Watch out for these factors and you will go a long way toward protecting your methylation.
Measuring Your Own Methylation Process
To find out if your methylation process is optimal, ask your doctor for the following tests:
1. Complete blood count. Large red blood cells or anemia can be a sign of poor methylation. Red blood cells with a mean corpuscular volume (MCV) greater than 95 can signal a methylation problem.
2. Homocysteine. This is one of the most important tests you can ask for. The normal level is less than 13, but the ideal level is likely between six and eight.
3. Serum or urinary methylmalonic acid. This is a more specific test for vitamin B12 insufficiency. Your levels may be elevated even if you have a normal serum vitamin B12 or homocysteine level.
4. Specific urinary amino and organic acids. These can be used to look for unusual metabolism disorders involving vitamins B6 or B12 or folate, which may not show up just by checking methylmalonic acid or homocysteine.
12 Tips to Optimize Your Methylation Process
Just as there are many causes of poor methylation, there are lots of things that support its proper functioning. Here’s how to optimize methylation and prevent conditions like heart disease, cancer, dementia, depression and more.
1. Eat more dark, leafy greens. You want to eat l cup a day of vegetables like bok choy, escarole, Swiss chard, kale, watercress, spinach, dandelion, mustard, collard or beet greens. These are among the most abundant sources of the nutrients needed for optimal methylation. You can’t get too much folate from food.
2. Get more Bs in your diet. Good food sources include sunflower seeds and wheat germ (vitamin B6), fish and eggs (vitamin B6 and B12), cheese (B12), beans and walnuts (vitamin B6 and folate), leafy dark green vegetables, asparagus, almonds, whole grains (folate) and liver (all three).
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3. Minimize animal protein, sugar and saturated fat. Animal protein directly increases homocysteine. Sugar and saturated fat deplete your body’s vitamin stores.
4. Avoid processed or refined foods and canned foods. These are depleted in vitamins.
5. Avoid caffeine. Excess amounts can deplete your B vitamin levels.
6. Limit alcohol to three drinks a week. More than this can deplete your B vitamin levels.
7. Don’t smoke. As noted above, smoking inactivates vitamin B6.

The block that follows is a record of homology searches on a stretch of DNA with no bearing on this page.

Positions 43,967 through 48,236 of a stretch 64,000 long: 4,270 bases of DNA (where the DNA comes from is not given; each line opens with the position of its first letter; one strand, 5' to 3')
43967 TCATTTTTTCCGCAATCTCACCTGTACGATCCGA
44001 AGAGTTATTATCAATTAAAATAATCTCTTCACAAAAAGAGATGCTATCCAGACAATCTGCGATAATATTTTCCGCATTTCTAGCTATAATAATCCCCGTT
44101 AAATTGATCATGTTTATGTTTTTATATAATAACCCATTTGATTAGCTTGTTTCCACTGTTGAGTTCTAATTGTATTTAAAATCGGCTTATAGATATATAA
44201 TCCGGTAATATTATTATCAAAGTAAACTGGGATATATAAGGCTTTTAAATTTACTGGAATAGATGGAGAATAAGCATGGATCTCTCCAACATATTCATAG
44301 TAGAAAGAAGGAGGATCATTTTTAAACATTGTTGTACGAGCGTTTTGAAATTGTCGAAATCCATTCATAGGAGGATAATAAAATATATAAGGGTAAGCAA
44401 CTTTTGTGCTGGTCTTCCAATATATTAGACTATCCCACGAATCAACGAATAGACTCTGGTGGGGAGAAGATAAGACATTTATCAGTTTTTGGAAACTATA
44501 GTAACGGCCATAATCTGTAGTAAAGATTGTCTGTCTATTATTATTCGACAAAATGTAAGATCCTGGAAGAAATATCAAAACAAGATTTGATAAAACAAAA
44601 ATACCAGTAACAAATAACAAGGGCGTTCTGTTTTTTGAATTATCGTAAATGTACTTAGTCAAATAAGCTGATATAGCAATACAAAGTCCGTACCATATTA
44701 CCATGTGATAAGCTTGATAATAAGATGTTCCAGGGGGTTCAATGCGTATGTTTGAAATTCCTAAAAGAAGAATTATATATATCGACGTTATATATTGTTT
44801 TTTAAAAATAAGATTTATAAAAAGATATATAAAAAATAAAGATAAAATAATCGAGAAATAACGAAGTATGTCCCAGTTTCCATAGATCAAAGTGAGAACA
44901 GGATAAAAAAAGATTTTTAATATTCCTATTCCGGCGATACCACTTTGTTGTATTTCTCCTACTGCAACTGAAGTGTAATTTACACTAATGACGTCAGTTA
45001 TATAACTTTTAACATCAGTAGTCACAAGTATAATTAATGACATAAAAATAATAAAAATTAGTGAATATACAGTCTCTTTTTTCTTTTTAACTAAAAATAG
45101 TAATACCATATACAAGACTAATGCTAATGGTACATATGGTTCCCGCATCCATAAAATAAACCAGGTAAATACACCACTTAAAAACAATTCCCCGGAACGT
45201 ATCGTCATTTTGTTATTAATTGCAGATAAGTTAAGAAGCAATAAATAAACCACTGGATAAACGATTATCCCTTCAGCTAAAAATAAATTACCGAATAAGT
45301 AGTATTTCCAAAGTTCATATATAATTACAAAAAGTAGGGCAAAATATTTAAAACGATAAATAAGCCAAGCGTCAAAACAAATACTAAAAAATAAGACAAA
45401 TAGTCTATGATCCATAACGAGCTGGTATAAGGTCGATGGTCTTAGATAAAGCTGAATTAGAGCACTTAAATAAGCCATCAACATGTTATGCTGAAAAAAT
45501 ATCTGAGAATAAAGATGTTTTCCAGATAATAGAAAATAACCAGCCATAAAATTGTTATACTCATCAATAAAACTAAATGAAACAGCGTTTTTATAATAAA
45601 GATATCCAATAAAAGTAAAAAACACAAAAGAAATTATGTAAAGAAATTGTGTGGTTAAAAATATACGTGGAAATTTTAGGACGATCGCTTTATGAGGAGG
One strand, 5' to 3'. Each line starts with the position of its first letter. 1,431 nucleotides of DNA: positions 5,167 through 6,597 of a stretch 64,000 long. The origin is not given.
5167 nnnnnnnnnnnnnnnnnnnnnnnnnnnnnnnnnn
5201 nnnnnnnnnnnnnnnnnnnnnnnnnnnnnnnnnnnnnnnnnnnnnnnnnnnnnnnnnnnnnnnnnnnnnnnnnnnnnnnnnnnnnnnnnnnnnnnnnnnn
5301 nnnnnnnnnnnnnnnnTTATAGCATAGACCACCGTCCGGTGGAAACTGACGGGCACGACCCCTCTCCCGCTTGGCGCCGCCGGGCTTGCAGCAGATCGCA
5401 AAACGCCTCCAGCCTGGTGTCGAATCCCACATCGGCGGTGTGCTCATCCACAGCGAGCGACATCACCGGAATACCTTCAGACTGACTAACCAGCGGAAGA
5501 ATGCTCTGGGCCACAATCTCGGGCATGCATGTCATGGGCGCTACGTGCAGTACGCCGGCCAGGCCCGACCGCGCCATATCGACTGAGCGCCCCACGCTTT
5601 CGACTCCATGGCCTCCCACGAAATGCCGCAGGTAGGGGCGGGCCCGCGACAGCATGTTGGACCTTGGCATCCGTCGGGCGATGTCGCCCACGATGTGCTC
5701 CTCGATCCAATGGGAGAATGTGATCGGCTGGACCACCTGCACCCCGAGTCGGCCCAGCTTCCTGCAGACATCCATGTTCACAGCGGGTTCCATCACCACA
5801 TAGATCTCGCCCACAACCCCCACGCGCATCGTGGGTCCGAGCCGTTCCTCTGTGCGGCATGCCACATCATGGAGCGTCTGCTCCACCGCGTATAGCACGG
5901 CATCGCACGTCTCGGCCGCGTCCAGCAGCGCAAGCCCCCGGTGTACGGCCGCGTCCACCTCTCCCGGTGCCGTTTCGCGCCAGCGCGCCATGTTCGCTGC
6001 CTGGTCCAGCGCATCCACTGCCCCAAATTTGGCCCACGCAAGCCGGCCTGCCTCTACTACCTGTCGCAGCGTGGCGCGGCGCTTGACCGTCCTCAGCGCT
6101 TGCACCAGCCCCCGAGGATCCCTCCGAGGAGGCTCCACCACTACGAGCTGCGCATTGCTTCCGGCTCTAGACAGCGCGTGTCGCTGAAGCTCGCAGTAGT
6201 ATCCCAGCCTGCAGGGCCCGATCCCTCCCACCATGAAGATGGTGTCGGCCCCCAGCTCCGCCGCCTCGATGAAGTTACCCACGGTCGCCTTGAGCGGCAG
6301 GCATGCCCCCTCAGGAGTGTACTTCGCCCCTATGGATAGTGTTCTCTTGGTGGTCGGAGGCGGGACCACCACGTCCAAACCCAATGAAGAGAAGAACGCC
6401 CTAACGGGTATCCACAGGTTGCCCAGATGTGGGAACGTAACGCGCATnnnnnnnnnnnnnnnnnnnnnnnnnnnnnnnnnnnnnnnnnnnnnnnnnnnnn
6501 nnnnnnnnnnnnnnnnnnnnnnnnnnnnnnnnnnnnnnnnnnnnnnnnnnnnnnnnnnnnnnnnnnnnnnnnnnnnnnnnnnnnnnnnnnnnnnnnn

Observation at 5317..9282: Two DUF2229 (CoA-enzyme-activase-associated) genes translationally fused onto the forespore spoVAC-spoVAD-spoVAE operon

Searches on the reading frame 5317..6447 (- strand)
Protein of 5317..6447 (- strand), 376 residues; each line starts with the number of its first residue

8. Avoid medications that interfere with methylation. See notes on this above.
9. Keep the bacteria in your gut healthy. Make probiotic yogurts and use other measures to make sure the bacteria in your gut are healthy so you can properly absorb the vitamins you do get.
10. Improve stomach acid. Use herbal digestives (bitters) or taking supplemental HCl.
11. Take supplements that prevent damage from homocysteine. Antioxidants protect you from homocysteine damage. Also make sure you support methylation with supplements like magnesium and zinc.
12. Supplement to help support proper homocysteine metabolism. Talk to your doctor to determine the best doses and forms for you. Here are a few suggestions:
• Folates Amounts can vary based on individual needs from 200 mcg to one mg. Some people may also need to take preformed folate (folinic acid or five formylTHF, or five methyl folates) to bypass some of the steps in activating folic acid.
• Vitamin B6: Take two to five mg a day. Some people may need up to 250 mg or even special “active” B6 (pyridoxyl-5-phosphate) to achieve the greatest effect. Doses higher than 500 mg may cause nerve injury.
• Vitamin B12: Doses of 500 mcg may be needed to protect against heart disease. Oral vitamin B12 isn’t well absorbed; you may need up to 1 or 2 mg daily. Ask your doctor about B12 shots or doses you can take under the tongue. Here is our B12 (Methylcobalamin version, which is the best)
• Betaine: This amino acid derivative is needed in doses from 500 to 3,000 mg a day, depending on the person.
By working to optimize your methylation you can protect yourself from virtually all the so called “diseases of aging.” When you do, you will be well on the road to lifelong vibrant health.